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A Horse of Course and a Life Lesson

Medicine is complex. The body of medical information doubles approximately every 72 days. Surgical procedures now routinely performed in community hospitals were unthinkable outside a specialty center even a few years ago. And the certification process to maintain one’s medical license is likewise bewilderingly complicated.

Why should you care if your doctor is certified? Or if your nurse practitioner has requalified for licensing? Let me explain.

The Board of Medical Examiners in most states is responsible for monitoring the behavior of healthcare professionals and assuring the public that the practitioners they see in their neighborhood medical clinic or medical center are qualified to practice within their scope of expertise.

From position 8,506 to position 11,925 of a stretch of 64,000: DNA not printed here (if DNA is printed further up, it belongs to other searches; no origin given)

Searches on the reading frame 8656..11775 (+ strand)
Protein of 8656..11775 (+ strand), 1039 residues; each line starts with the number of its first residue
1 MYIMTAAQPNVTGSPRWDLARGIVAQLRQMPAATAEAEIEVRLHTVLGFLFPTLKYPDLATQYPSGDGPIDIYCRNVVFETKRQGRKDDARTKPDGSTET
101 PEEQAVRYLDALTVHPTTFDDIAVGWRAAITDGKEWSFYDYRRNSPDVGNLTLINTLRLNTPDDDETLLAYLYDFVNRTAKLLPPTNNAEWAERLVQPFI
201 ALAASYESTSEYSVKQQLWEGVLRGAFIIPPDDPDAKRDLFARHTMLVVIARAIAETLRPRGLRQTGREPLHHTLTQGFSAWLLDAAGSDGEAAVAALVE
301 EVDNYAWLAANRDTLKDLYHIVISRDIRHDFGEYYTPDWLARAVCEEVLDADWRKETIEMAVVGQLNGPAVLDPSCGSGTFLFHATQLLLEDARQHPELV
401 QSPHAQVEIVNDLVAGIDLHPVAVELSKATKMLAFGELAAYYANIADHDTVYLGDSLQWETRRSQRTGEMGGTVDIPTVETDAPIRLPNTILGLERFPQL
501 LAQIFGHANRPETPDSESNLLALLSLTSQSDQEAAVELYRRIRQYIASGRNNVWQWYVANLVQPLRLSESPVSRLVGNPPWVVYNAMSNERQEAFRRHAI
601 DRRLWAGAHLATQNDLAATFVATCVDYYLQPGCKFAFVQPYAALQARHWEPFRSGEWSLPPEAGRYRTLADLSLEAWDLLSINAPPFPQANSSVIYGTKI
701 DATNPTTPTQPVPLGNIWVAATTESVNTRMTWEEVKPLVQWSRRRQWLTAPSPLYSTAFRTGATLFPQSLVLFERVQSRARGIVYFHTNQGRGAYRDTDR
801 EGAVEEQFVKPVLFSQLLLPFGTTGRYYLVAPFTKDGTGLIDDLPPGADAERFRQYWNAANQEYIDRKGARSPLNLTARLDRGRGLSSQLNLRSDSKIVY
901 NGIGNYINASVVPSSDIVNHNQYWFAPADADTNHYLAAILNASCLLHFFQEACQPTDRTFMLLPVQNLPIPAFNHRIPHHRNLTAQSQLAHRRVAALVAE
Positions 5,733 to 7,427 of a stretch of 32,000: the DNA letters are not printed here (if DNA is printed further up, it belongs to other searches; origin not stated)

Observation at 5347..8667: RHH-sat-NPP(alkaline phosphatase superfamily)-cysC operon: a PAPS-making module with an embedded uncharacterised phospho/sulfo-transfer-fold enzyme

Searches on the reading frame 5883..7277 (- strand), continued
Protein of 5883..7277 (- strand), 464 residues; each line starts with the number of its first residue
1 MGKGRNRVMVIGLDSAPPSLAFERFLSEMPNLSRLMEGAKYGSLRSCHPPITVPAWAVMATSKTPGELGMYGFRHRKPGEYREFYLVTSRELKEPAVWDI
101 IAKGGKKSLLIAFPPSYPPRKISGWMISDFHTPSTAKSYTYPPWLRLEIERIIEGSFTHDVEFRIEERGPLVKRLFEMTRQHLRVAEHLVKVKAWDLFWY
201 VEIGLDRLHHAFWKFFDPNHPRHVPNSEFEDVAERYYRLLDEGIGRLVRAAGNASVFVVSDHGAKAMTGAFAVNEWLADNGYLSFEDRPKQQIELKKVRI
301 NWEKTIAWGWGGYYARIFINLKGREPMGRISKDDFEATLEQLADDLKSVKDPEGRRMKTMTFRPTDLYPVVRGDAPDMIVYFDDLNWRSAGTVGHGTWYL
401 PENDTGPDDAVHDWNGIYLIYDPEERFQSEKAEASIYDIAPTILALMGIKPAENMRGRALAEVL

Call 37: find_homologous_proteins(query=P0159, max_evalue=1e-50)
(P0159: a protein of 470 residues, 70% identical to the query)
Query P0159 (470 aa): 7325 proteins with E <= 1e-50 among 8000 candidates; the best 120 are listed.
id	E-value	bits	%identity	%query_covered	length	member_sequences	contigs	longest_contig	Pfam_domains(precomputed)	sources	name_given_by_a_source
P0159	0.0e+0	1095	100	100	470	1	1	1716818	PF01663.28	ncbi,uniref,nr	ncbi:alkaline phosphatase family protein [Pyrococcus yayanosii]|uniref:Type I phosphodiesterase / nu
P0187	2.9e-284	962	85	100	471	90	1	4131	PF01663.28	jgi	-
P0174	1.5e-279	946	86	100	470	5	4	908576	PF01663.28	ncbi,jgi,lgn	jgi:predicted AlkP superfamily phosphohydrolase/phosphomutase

One of these requirements is CME, continuing medical education. Another term is CPD, continuous professional development. A baseline requirement to maintain a license is to accumulate X number of hours or credits over a certain period of time. For example, in Minnesota, we healthcare providers are expected to accumulate 75 credits, usually on an hourly basis over three years. Our license might expire if these baseline requirements are not met.

To get our hours of refresher courses in, we might attend a series of lectures over five days, sometimes six to eight hours a day. So by the end of the week, we might accumulate 25 hours in learning about new techniques and cutting-edge information about treatment, drugs, and research studies in our field of expertise.

Well, COVID changed this too. During lockdowns, some of these hourly requirements were loosened. In the post COVID era, face-to-face meetings as well as virtual methods are being used so we practitioners can maintain our licenses.

But now for an educational experience I did not anticipate.

In order to accumulate my hours, I participated in a general medical meeting. During these programs there is often a nonmedical speaker and in this case it was a gentleman animal rights advocate with whom I had communicated but had never met.